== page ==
Olympus E-M1 Mark III: Hands-on in Costa Rica

About a week before officially unveiling the E-M1 Mark III, Olympus invited a small group of journalists to test-drive its latest toy on a field trip to Costa Rica. Despite my reluctance to leave the cold New York winter behind, I decided to brave the tropical weather and crystalline waters to give the camera a rundown below launch. We go into more detail in our announcement post; what follows are my first impressions after using the camera for a few days.

Disclaimer: Olympus paid for travel and lodging for this trip. Despite this, the company had no say in the contents of this article, and it is my goal to remain as objective as possible.

Still, I can’t say I’m totally unbiased; I pretty much started my journey as a photographer on Micro Four Thirds, and have been shooting on Olympus bodies for nearly a decade. The E-M1 MKIII is a great reminder of both how far Olympus‘ performance has come – and how I wish it would reach a bit further.

It was easy enough to get my bearings around the Mark III once I got my hands on it, though there are a few changes that might make those upgrading from the Mark II do a double-take. The addition of a joystick for setting your AF target is the most obvious one, also allowing the camera to replace the previous AF target button with a dedicated ISO button.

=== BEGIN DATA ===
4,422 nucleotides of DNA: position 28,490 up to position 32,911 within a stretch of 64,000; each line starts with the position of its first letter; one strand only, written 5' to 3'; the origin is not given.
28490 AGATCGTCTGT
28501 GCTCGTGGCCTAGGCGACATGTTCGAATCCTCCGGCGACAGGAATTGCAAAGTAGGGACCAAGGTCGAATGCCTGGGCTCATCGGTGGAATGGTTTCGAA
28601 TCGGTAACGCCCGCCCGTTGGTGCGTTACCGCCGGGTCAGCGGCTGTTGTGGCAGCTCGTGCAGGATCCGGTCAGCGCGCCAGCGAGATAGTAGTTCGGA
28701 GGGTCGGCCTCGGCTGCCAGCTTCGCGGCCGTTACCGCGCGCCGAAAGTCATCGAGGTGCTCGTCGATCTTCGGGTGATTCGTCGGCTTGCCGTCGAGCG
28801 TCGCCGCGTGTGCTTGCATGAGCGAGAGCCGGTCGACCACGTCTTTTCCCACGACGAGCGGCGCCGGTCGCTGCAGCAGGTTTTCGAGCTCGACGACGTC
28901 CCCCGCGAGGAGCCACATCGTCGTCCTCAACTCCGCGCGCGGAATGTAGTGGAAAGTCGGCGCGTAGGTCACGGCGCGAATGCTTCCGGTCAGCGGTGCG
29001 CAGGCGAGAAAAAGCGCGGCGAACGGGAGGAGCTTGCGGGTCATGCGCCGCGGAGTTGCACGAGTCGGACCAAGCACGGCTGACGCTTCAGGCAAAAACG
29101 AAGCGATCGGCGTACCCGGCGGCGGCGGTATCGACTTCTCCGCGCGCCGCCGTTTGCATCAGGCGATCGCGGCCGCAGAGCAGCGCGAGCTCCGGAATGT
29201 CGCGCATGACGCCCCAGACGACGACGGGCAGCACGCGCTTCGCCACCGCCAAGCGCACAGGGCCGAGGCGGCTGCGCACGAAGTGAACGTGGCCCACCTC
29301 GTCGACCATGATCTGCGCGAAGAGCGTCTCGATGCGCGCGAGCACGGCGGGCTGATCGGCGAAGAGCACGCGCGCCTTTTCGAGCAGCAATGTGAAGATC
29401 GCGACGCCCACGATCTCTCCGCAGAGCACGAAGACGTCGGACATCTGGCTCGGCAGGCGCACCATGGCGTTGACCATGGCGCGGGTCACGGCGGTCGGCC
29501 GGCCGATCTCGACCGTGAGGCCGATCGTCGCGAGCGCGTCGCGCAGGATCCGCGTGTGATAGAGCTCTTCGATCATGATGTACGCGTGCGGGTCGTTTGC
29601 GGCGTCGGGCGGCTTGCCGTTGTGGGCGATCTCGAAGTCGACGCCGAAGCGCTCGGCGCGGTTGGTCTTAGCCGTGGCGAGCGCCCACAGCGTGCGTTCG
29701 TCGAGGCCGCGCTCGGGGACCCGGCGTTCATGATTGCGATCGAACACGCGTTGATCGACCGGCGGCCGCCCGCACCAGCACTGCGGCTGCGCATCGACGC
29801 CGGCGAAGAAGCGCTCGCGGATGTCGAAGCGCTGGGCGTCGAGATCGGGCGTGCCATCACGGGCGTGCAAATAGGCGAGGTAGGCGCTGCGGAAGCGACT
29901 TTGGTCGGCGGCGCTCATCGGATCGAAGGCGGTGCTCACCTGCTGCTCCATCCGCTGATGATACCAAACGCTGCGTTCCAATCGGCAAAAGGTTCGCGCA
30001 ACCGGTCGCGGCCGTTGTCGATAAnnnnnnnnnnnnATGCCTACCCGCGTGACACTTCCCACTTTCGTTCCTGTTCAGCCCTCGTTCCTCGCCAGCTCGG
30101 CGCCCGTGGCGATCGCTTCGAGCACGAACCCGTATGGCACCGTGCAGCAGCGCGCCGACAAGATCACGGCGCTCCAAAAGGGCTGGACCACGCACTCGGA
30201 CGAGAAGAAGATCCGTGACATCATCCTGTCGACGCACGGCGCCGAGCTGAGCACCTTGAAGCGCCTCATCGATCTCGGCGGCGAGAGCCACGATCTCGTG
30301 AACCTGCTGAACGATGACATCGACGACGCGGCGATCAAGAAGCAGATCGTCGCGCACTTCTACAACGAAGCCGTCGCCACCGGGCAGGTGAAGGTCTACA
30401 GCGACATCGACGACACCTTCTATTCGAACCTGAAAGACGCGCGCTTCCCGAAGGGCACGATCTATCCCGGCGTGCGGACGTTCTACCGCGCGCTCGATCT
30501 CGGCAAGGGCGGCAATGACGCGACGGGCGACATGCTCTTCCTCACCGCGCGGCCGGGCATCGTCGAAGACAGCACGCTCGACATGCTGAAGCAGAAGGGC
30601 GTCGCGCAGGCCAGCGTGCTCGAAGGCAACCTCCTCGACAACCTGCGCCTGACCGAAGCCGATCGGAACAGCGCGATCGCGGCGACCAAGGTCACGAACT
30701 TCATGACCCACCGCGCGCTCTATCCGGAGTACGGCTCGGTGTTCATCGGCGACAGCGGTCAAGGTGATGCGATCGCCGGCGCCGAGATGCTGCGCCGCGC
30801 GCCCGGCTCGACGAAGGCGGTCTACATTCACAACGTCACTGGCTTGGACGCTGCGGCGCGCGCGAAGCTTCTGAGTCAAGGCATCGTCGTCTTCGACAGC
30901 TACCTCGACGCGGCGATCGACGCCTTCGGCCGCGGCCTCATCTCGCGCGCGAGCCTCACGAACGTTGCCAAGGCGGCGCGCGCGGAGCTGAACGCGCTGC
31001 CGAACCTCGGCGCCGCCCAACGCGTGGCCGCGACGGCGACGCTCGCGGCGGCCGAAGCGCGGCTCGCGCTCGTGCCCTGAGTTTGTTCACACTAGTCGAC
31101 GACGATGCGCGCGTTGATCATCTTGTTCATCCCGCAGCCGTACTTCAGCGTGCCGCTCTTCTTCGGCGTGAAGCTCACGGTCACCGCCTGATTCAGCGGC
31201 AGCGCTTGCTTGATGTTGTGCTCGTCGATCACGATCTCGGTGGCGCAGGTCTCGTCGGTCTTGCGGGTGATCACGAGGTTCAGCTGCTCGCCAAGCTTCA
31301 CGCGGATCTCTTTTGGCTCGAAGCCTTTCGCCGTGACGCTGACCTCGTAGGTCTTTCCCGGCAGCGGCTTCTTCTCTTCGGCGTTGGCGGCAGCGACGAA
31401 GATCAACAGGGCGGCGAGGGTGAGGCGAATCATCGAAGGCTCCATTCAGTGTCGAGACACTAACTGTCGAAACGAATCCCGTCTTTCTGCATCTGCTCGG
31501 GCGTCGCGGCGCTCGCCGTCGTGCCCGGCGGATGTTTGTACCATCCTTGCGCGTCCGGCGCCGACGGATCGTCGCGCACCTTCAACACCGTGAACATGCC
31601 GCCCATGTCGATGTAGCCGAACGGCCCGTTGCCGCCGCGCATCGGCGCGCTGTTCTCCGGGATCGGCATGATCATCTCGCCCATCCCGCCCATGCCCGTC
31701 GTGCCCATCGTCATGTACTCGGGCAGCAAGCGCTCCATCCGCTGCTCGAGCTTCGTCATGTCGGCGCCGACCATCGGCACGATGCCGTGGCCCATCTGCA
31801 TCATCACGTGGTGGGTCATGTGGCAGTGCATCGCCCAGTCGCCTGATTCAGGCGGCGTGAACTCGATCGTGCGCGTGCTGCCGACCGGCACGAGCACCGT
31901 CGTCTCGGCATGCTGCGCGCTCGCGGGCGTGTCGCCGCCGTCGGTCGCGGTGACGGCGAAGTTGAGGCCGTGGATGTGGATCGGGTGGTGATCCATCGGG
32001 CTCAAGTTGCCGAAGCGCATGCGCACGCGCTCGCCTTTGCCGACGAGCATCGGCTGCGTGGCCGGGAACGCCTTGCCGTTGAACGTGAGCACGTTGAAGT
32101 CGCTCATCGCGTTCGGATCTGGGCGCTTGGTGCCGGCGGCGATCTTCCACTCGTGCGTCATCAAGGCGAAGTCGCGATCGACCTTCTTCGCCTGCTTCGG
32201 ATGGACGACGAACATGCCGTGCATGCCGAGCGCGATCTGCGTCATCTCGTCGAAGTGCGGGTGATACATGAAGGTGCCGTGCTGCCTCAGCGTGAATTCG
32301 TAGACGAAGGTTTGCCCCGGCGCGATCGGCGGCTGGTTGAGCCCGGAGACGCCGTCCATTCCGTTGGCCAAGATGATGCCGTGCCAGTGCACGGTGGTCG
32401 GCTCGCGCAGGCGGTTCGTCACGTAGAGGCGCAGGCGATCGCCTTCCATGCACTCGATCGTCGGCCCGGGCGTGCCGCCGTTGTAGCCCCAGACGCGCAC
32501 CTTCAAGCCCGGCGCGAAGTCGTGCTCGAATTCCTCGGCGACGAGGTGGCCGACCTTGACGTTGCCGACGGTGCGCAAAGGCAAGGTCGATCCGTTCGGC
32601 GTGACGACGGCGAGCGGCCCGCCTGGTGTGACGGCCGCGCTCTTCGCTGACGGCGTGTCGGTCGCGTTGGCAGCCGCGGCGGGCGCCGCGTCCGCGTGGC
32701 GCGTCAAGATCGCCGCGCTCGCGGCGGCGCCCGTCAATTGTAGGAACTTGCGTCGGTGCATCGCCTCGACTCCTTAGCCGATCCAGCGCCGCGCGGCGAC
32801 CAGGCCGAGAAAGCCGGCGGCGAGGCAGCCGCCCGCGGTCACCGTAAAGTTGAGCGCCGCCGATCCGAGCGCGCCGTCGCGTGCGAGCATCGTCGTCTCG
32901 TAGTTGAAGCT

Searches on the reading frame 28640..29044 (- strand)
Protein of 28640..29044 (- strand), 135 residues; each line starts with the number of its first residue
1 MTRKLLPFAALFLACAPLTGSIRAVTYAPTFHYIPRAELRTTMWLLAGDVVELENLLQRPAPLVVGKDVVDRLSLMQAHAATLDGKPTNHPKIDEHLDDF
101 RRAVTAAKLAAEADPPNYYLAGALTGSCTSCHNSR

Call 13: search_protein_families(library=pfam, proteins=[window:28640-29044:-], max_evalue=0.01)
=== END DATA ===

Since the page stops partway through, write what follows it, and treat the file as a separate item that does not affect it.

A few other buttons have moved around too, but it shouldn’t take more than a few minutes for Olympus users to get acclimated.

The E-M1’s menus are also as dense as ever, making the camera extremely customizable – nearly every button, knob, or dial can be reconfigured – at the expense of some simplicity. It’s a trade-off I’m happy to take though; my preferred settings and control configurations are quite different from Olympus‘ defaults, so I appreciate the ability to customize the camera to work for my particular shooting style.

The customizability makes for a camera on which nearly every feature you could want is a button-press away, while I find the ergonomics hit the sweet spot between handling and portability. The chunky grip was appreciated when using larger lenses like the 40-150mm F4, but without being so bulky as the E-M1X (let alone traditional DSLRs).

Overall, the body is a case of “if it ain’t broke, don’t fix it,” but I really wish Olympus had gone with a new viewfinder and touchscreen. They do the job – especially with the viewfinder set to its high refresh rate mode – but the competition has moved ahead.

It’s a similar story with autofocus performance, long a double-edged sword for mirrorless cameras. While Olympus has always offered some of the fastest and most accurate focusing in the business, it’s autofocus tracking has largely been a weak spot.

Unsurprisingly, the camera‘s “Continuous Autofocus + Tracking” mode was one of the first things I tried when I received the E-M1 MKIII. This is the autofocus mode that follows objects within a frame rather than the more traditional one requiring you to aim the camera at your object of interest.